Essays Biographical and Critical: Chiefly on English Poets
Macmillan, 1856 - English literature - 475 pages
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already angels appearance believe Bristol called character Chatterton circumstance consist course critics death Devil direct Dryden effect England English existence expression eyes fact feeling genius give Goethe going hand human imagination intellectual interest kind known language least leave less letter literary literature lived London look Lord Magazine matter means Milton mind month nature never night once original pass passage perhaps period person piece poem poet poetical poetry political poor possible present probably produced prose published question reason regard remained represented respect Satan seems seen sense Shakespeare side soul speak spirit Street Swift things thought tion town true universe various verse walk whole Wordsworth write written young
Page 11 - Desiring this man's art and that man's scope, With what I most enjoy contented least; Yet in these thoughts myself almost despising, Haply I think on thee, and then my state, Like to the lark at break of day arising From sullen earth, sings hymns at heaven's gate; For thy sweet love remembered such wealth brings That then I scorn to change my state with kings.
Page 3 - I remember, the players have often mentioned it as an honour to Shakespeare, that in his writing (whatsoever he penned) he never blotted out a line. My answer hath been, Would he had blotted a thousand.
Page 54 - Thus Satan, talking to his nearest mate, With head uplift above the wave, and eyes That sparkling blazed ; his other parts besides, Prone on the flood, extended long and large, Lay floating many a rood...
Page 433 - Less Philomel will deign a song, In her sweetest saddest plight, Smoothing the rugged brow of night, While Cynthia checks her dragon yoke, Gently o'er the accustom'd oak : Sweet bird, that shunn'st the noise of folly, Most musical, most melancholy...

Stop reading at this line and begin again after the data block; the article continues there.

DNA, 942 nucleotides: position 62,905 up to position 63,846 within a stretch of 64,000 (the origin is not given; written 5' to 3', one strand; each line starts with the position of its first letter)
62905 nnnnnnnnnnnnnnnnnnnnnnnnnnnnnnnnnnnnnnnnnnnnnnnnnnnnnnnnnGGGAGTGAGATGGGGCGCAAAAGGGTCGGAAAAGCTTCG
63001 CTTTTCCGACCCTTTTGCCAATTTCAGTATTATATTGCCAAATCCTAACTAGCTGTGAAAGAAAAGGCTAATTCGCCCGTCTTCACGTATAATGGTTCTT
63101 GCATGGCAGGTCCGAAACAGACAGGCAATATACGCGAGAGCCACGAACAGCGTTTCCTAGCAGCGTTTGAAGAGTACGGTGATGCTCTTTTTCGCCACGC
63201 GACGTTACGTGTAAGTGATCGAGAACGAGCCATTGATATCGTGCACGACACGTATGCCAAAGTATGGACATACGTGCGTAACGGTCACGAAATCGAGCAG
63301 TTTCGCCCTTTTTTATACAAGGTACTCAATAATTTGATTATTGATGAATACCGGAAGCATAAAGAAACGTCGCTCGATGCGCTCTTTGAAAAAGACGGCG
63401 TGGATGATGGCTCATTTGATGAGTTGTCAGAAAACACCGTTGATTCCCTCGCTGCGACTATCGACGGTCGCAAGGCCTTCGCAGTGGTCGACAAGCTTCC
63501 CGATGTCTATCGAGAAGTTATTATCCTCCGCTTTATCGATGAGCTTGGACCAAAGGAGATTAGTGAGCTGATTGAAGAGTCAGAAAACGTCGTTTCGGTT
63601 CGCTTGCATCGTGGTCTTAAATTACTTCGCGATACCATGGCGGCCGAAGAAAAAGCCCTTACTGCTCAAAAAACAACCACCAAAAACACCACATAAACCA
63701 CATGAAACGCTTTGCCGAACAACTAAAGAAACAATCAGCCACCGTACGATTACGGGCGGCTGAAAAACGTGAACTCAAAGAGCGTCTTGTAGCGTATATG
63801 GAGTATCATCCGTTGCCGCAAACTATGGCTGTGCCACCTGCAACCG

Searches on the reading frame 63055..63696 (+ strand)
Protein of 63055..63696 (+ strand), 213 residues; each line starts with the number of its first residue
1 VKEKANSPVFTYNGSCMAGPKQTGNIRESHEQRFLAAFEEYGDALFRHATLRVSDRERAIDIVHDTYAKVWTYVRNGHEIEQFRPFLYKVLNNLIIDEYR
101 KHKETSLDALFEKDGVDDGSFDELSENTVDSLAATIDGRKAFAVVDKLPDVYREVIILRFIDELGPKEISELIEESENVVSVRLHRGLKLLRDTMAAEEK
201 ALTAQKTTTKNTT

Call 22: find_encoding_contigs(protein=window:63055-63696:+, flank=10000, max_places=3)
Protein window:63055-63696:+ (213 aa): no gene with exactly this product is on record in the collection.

Page 452 - And the king was much moved, and went up to the chamber over the gate, and wept: and as he went, thus he said, O my son Absalom, my son, my son Absalom!
Page 47 - I was confirmed in this opinion, that he, who would not be frustrate of his hope to write well hereafter in laudable things, ought himself to be a true poem...
Page 370 - How exquisitely the individual Mind (And the progressive powers perhaps no less Of the whole species) to the external World Is fitted : — and how exquisitely, too — Theme this but little heard of among men — The external World is fitted to the Mind; And the creation (by no lower name Can it be called) which they with blended might Accomplish: — this is our high argument.
Page 453 - ... boy, That he shouts with his sister at play ! O well for the sailor lad, That he sings in his boat on the bay ! And the stately ships go on To their haven under the hill ; But O for the touch of a...
Page 453 - And the stately ships go on To their haven under the hill ; But O for the touch of a vanish'd hand, And the sound of a voice that is still ! Break, break, break, At the foot of thy crags, O Sea ! But the tender grace of a day that is dead Will never come back to me.
Page 27 - They that have power to hurt and will do none, That do not do the thing they most do show, Who, moving others, are themselves as stone...
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Wordsworth and the Formation of English Studies
No preview available - 2004